There is more to Beacon than the Dia museum. Street art, galleries and shops dot the town's Main Street. Photo: Michael Hyman via Flickr.

There is more to Beacon than the Dia museum. Street art, galleries and shops dot the town’s Main Street. Photo: Michael Hyman via Flickr.

Art and Fleas in Cold Spring and Beacon

Beacon is synonymous with the Dia: Beacon art center, and for anyone who appreciates conceptual art, it’s well worth the pilgrimage to see John Chamberlain’s junkyard carcasses, and Sol leWitt’s very orderly wall drawings. If you suspect you will be unimpressed with the minimalists and are annoyed by phrases like “negative sculpture,” skip the museum. Visit Beacon just for the gorgeous train ride and a day spent popping into eclectic shops and galleries along the town’s very long Main Street. And if you’ve got a car, you can also hit two flea/artisan markets.

After the hour-and-20-minute train ride from Grand Central, take the loop bus that stops at DIA, Main Street and back again. It leaves every half hour starting at noon Mondays through Saturdays (see schedule here), just be sure to have the exact fare, $1.75, on hand. Get off at Main and East Main, make a detour past Beacon Falls for Vintage: Beacon to flip through designer consigned and vintage pieces from Gucci, Jill Sander and more. Head back up Main Street, stopping first into Bau Gallery before hitting up Blackbird Attic  for more vintage finds. For lunch, take your pick of a garden seat at Homespun Foods, a café with market fresh soups, panini and comfort food like mac ‘n’ cheese, or get a grass-fed burger and fries at Poppy’s, where they rotate the New York beers on tap. The last bus to the train is at 6:20 at Wolcott and Main, near Bank Square Coffeehouse. Before you leave, visit Mad Dooley Gallery, where a current show reunites women artists who lived in Brooklyn in the mid-90s and worked at the L cafe; Dream in Plastic or Clay Wood and Cotton for a cute gift to bring home and check out Fovea, a gallery whose focus is photojournalism and documentary photographers like those in its current exhibit, “War & Memory.”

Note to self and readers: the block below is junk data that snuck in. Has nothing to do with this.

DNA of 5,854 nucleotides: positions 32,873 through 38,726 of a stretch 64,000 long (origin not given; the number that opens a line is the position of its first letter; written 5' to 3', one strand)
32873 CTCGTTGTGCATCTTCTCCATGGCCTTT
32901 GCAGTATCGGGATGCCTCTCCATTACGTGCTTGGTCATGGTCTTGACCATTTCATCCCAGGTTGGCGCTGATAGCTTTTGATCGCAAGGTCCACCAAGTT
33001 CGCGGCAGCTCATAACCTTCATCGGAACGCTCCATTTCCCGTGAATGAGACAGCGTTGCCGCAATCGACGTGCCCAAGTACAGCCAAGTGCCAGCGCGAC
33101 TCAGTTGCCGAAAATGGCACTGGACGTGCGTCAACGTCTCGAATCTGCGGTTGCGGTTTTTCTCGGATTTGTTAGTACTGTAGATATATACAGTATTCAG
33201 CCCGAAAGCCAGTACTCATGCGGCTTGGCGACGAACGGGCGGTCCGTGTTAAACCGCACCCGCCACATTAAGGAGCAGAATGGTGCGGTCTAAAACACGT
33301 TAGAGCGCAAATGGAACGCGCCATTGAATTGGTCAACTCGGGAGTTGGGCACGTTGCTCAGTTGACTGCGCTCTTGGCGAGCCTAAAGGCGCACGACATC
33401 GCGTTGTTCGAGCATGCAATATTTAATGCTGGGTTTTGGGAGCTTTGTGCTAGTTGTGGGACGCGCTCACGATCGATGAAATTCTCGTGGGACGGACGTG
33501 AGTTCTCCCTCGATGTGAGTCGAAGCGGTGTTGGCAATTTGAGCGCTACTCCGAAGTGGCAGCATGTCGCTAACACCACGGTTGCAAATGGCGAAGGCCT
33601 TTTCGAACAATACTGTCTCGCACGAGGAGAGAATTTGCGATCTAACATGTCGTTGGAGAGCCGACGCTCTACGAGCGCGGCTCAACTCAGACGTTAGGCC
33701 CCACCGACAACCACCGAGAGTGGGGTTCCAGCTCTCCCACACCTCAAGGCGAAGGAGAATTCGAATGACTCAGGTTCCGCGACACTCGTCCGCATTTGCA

If you can come by car, do it on a Sunday, when you can stop first in Cold Spring for a yummy, country kitchen breakfast at Hudson Hil’s (the sheared eggs are the bomb), then visit Bazaar-on-Hudson on the one day it’s open for a tiny but adorable selection of handmade jewelry, letterpress cards, and other artisan goods. Once you reach Beacon, there’s a genuine flea market at Henry St. and Veteran’s Pl. You’ll really need to hunt for the good stuff, but you’ll be rewarded with gems like $8 vintage dresses.–N.D.

The sunset from the bluff at Greenport's Kontokosta Winery, where open containers are encouraged. Photo: Kontokosta Winery